Bucks vs. Nuggets Odds
|Time||9 p.m. ET|
It’s a potential finals matchup between the best in the East and the best in the West in Denver. The Milwaukee Bucks look to continue their second-half surge while the Denver Nuggets, after a recent nosedive, look to continue to stabilize as they get ready for the playoffs.
It’s Giannis Antetokounmpo (hopefully) vs. Nikola Jokic. Let’s bet Bucks vs. Nuggets!
The Bucks are on the second night of a back-to-back so there’s no injury report available as of yet. Khris Middleton sat out the Bucks’ win Friday night in Utah, so you would assume he’s good to go for this one. The Bucks’ starters also all played less than 25 minutes in the blowout win vs. the Jazz.
The matchup for the Bucks is interesting. Since Jokic and Giannis began their ascent to MVP-level play (2018-19, Jokic not really until 2020), the Bucks are 5-4 straight up and 4-5 ATS against Denver, including their most recent win when the Nuggets rested starters because they were on the second night of a back to back.
The Bucks’ defense is elite in two key areas: rim protection and corner 3-pointers. Last season, the Bucks focused so much on rim protection that they would give up a volume of 3s, often high-percentage corner 3s. They balanced that this season with better recovery habits and it’s resulted in elite performance.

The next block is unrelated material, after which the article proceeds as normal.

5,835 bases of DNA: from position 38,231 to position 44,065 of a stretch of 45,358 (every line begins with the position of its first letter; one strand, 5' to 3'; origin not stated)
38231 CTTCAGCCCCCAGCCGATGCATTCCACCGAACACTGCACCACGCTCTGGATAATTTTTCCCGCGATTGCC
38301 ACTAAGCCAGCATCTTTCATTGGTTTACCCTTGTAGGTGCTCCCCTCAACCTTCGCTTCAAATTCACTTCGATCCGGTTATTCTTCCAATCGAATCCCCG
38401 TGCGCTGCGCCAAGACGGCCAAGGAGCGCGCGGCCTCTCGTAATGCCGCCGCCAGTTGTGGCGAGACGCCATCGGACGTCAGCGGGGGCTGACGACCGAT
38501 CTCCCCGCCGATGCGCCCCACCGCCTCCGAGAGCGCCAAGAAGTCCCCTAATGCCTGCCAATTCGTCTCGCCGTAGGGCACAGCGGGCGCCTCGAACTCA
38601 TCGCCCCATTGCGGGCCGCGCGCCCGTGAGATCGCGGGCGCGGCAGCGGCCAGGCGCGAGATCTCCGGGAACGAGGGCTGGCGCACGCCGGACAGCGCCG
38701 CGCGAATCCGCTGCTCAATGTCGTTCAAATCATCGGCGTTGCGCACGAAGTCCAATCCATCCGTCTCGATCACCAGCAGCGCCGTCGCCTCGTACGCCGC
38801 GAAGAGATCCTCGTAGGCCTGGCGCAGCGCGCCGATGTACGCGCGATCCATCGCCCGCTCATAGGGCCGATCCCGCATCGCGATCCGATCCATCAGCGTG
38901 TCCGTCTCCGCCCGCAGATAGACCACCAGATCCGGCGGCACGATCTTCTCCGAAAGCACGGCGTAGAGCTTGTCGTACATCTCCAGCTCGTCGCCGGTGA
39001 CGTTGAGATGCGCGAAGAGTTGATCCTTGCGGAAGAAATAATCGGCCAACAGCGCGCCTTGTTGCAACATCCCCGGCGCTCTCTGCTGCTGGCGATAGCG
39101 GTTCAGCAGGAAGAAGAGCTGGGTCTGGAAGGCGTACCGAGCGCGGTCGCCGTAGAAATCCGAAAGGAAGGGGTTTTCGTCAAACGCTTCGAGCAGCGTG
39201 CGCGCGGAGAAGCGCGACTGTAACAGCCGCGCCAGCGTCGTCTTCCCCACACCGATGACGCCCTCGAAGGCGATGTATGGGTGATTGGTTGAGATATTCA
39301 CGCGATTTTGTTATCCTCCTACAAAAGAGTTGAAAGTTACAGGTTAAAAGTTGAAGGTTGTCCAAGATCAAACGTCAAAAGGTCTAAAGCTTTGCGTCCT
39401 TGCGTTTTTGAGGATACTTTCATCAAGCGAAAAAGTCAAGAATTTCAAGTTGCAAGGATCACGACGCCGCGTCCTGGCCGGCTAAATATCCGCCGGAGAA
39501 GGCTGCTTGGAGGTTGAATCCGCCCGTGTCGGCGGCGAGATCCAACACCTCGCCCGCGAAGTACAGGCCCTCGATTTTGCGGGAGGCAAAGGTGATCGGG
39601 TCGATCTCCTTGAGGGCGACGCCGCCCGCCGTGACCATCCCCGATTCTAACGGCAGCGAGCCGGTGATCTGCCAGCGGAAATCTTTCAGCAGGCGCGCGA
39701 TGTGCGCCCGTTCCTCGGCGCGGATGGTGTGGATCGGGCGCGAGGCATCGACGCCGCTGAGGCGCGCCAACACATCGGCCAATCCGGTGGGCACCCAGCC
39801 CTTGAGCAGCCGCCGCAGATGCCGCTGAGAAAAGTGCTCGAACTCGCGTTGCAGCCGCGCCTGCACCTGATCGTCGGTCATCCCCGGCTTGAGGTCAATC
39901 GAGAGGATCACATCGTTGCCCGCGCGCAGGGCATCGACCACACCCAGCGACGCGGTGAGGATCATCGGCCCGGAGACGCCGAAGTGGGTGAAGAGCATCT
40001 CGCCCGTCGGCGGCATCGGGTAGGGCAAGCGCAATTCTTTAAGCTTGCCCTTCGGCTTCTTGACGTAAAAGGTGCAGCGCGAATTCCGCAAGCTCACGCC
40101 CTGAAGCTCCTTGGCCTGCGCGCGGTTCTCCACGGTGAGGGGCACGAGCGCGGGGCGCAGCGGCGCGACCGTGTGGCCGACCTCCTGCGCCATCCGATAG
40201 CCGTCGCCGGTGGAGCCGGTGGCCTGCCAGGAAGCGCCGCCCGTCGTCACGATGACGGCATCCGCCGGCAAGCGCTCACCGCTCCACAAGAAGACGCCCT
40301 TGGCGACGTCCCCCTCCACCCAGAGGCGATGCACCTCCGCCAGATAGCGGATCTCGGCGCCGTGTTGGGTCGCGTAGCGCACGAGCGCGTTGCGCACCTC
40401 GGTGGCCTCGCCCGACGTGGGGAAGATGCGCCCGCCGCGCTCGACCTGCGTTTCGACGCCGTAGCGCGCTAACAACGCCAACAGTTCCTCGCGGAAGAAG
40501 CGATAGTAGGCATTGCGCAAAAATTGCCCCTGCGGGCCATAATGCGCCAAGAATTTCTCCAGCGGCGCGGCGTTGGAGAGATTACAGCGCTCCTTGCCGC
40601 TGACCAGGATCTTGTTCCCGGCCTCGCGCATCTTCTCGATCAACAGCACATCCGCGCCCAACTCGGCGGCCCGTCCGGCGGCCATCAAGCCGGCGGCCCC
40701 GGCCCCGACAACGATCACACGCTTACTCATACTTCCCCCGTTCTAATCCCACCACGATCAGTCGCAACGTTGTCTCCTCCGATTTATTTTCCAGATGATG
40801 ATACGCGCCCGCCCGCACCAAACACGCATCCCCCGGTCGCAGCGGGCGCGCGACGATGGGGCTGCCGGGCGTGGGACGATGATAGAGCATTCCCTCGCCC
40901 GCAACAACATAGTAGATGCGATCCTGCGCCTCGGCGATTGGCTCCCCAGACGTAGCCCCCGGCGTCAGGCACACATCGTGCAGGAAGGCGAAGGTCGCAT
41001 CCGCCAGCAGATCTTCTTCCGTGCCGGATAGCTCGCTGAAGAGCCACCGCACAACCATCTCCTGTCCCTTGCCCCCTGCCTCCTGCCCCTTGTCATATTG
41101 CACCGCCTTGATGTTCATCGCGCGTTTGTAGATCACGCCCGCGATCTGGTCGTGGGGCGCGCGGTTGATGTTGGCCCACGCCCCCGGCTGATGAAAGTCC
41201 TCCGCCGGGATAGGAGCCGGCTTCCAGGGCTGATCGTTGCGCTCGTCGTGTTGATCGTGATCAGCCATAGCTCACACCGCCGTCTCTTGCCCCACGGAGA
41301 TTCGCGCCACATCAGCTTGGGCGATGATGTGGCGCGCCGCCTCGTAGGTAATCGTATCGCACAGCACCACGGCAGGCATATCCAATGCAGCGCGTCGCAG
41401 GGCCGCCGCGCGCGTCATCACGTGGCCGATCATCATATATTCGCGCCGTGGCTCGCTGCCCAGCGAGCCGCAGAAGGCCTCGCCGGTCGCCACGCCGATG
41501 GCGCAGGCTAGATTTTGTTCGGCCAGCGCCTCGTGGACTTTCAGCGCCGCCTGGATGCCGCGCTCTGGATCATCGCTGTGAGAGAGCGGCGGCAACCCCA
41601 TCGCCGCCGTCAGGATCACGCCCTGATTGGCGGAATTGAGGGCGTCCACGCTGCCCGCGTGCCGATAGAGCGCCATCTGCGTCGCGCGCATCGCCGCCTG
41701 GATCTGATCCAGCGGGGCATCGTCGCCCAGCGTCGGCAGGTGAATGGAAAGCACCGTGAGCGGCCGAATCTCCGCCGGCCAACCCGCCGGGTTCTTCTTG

The Bucks are fifth in shots the rim allowed per game and seventh in percentage allowed at the rim. They are simultaneously first in opponent corner 3-point attempts allowed per game and third in corner 3-point percentage allowed per game. They are second in opponent free throw rate.
So they don’t give you layups, dunks, corner 3s, or free throws. All the high-percentage shots you seek as an offense, they deny.
The Nuggets, on the other hand, generate the seventh-most shots per game at the rim, at the second-best percentage. The Nuggets also shoot the third-best percentage on corner 3s. Denver isn’t good at drawing fouls. So this really kind of is a case of an unstoppable force meeting an unmovable object.